For Sale by Owner
by Gary Foreman
Dear Dollar Stretcher,
I have a question about selling my house. Am I better off using a real estate agent or is it possible to do this on my own. The house is worth less than $25,000.
Ken asks a good question. And it's one that most of us ask when it's time to sell our home. Do we really need to hire a professional? To avoid hate mail, let's begin by agreeing that some real estate salespeople are better than others. In this article we're considering the typical, hard-working professional trying to do a good job. We recognize that each sale is different, too. Some are easy because the property is desirable. Others are tougher.
We also need to define some terms. Brokers are licensed by the state. Agents work for brokers. All real estate brokers or agents are not "Realtors". The word "realtor" is a registered trademark. Agents who use it are members of the National Association of Realtors. Members are expected to maintain a code of ethics which should provide the customer with a comfort level.
Next, let's look at what needs to happen for Ken to sell his home. There are a lot of steps involved. But they all fit into a few categories: pricing your home, marketing it, negotiating the sale and transferring the title.
Determining the best price for your home and making sure that you get your money are the most important steps. But they're also the easiest to get help with. A real estate agent will help you price your home properly. But an independent appraiser can also be hired to estimate your home's value. The internet has also made it easier to find information about home prices. Many counties list all real estate transactions. It's not uncommon to find selling price, square footage, number and size of rooms, property taxes and other interesting information. You'll also find neighborhood homes for sale listed. So choosing an asking price is much easier than it once was.
After you've found a buyer and negotiated a price you'll need to transfer the title. It's critical to make sure that you get your money and that you're no longer liable for the property. This is an area where a real estate professional should have plenty of experience. And that's certainly helpful. They'll also know who to call to 'move things along' prior to closing. But, again, with a little help you can do pretty much the same thing yourself. The sales contract is a fairly complicated document. You'll need a lawyer to review it. Their rates will vary depending on where you live. The actual closing will be handled by a title company or lawyer. You can plan on making some calls to expedite everyone.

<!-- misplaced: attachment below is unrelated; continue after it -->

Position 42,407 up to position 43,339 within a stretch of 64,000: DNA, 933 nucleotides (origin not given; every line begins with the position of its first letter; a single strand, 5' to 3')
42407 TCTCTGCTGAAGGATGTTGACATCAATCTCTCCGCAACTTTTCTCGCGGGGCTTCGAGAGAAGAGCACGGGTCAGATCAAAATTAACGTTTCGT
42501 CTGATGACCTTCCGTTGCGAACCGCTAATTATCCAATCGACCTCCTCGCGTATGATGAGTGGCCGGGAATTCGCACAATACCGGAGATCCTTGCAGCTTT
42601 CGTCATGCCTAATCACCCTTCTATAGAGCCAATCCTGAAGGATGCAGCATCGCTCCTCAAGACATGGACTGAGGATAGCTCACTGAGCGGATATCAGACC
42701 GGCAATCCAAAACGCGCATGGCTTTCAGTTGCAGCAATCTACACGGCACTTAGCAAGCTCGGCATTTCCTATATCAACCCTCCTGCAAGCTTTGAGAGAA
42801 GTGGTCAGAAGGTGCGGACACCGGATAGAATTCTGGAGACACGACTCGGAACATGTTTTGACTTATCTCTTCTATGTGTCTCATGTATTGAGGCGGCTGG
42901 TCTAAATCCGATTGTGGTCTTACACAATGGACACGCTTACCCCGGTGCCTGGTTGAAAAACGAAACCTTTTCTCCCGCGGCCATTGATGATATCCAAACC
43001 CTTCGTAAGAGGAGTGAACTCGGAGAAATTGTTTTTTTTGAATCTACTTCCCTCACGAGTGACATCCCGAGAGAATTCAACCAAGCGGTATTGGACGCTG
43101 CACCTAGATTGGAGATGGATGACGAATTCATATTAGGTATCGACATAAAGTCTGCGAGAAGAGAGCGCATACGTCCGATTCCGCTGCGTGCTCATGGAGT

Now we get into an area that's much harder to evaluate. Marketing and negotiating the sale. It can take a lot of time and it's also harder to hire someone to help you. Whatever decision you make will close some doors. Most broker's will want an exclusive. That means that they get their commission even if you find the buyer. Some agents are willing to offer to handle a portion of your sale for a set fee. Generally, if you decide to market it yourself, brokers and agents will not bring you prospective buyers.
A real estate professional does have advantages. They can help you see your property the way a potential buyer would. A broker will also be able to list your home in the Multiple Listing Service (MLS). The MLS acts as a listing of homes that are offered for sale through brokers. The agent will help you by screening calls and prequalifying potential buyers. They'll show the home, handle negotiating a sales contract and all the other details that have to happen prior to closing. Although the commission is negotiable, in many parts of the country the typical rate is 6% of the actual selling price.
Another option for Ken is to go the "For Sale by Owner" (FSBO) route. That means that he would have to perform the same tasks that an agent would perform. Often selling a home requires newspaper ads, fliers, mailers, open houses and other strategies. If Ken looks, he'll find FSBO kits on the web. Most provide a variety of information and sales aids to help you through the process. Many are available for less than $100.
You'll need to be able to take calls and show your home to prospects. Presenting your home isn't that difficult. After all, you know it best. Unfortunately, some people will make appointments and fail to show up. Not so bad if you're already home. But a real bummer if you took the morning off specifically to show your home. Some sellers prefer to control the process. It's easier to gauge buyers intentions by talking directly with them. One potential problem is knowing whether a buyer is financially qualified to obtain a mortgage.
Should Ken go it alone? Depends on how much time and talent he can bring to the sales and marketing tasks. It does take quite a bit of effort to sell most homes. He shouldn't underestimate that or the time he'll need to devote to it. But, on the other hand, if Ken has the time and talent he can try to sell it himself. If he's unsuccessful he can always list it with an agent later. Here's hoping that Ken has a smooth sale of that home.
Gary Foreman is a former financial planner and purchasing manager who founded The Dollar Stretcher.com website and newsletters in 1996. He's been featured in MSN Money, Yahoo Finance, Fox Business, The Nightly Business Report, US News Money, Credit.com and CreditCards.com. Gary shares his philosophy of money here. You can follow Gary on Twitter or visit Gary Foreman on Google+. Gary is also available for audio, video or print interviews. For more info see his media page.
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